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Proposed changes to the post-Brexit employment law landscape: how much 'red tape' will disappear?

This week, the government published a policy paper which explains the steps it will take to reduce red tape and allow businesses to get on with the job of growing the economy. The paper repeats a lot of the, so called, "Brexit benefits" we've grown accustomed to, such as allowing the government to 're-think how and when' to introduce regulations, and give it the opportunity to 'rid the statute book of unnecessary and burdensome retained EU laws'. 

So, which unnecessary and burdensome EU laws does it have its sights? If this policy paper is anything to go by, the government's ambitions are a lot less radical (but certainly more realistic) than its rhetoric suggests.

It's got two regulations in its cross-hairs: the Working Time Regulations and the Transfer of Undertakings (Protection of Employment) Regulations. It's third proposal relates to restrictive covenants, and the principles around enforcement, which aren't anything to do with EU red tape anyway.

Working Time Regulations

1. Record keeping

The government plans to abolish the requirement for businesses to record the working hours of every member of staff. It says that this will save businesses £1 billion each year. 

The regulations, as currently drafted, require employers to keep 'adequate' records to show that their staff are not working in excess of 48 hours a week', and the rules around the number of hours worked by young people, and those working nights, are complied with. Records have to be kept for at least two years, and are enforced by the Health and Safety Executive. However, the HSE have always taken a fairly relaxed approach to this, and have said that employers don't need specific records for most types of workers, and can rely on other data (such as pay data required under the NMW Regulations). I'd therefore be surprised if this change will result in the bounty the government predicts.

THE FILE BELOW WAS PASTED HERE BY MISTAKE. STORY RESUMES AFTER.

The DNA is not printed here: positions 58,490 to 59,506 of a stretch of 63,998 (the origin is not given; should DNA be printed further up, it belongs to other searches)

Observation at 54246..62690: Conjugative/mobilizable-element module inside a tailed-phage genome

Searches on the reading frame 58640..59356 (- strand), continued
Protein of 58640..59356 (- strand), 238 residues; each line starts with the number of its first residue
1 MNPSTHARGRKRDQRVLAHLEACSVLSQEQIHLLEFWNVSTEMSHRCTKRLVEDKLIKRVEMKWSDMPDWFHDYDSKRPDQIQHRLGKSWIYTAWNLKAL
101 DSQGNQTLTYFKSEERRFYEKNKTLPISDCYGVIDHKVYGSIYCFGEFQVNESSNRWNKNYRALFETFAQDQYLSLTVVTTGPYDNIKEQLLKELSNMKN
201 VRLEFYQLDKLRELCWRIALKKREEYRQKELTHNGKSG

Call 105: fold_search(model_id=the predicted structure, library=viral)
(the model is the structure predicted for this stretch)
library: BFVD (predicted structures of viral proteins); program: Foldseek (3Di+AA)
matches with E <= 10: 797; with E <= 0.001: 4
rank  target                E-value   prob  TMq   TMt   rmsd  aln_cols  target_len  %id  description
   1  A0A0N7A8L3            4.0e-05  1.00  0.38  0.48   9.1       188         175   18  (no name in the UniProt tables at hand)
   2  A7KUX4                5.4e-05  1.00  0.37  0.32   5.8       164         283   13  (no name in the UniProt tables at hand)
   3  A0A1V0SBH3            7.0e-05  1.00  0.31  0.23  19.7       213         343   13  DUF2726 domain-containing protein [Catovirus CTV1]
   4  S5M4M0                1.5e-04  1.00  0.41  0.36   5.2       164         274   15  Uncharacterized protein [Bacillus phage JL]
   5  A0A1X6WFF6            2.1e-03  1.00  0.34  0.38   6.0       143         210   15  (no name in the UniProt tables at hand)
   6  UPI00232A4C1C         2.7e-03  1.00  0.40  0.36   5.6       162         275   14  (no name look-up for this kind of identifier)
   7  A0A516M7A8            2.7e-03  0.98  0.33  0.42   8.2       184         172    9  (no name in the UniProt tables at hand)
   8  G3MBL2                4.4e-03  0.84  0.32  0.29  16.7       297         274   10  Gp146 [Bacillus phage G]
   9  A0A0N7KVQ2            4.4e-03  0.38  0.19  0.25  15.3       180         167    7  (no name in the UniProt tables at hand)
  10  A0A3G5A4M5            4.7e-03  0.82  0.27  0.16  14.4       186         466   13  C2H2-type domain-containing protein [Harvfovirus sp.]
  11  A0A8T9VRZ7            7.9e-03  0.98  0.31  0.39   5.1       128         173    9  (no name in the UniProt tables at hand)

2. Rolled up holiday pay

To reduce the administrative burden and complexity of calculating holiday pay, the government will allow employers to roll-up holiday pay, provided the employee is aware of this and the precise calculations are set out in their pay slip.

That will be welcome news to many employers, particularly as the law (as it currently stands) is somewhat ambiguous. The EU made it very clear that rolled up holiday was unlawful, and government guidance reinforced this message. But, a decision of the Employment Appeal Tribunal, some years ago, indicated that employers who did roll-up holiday in this way could offset these payments against their liability for holiday pay - provided they had complied with several steps, one of which was to set out in the detail in the contract of employment and/or pay slip.  

3. Merging holiday

The government doesn't have any plans to reduce the 5.6 weeks minimum holiday workers are entitled to receive. Currently, this is made up of four weeks' leave under Regulation 13 and 1.6 week's 'additional' leave under Regulation 13A. Instead it plans to merge these so that there is just one type of leave.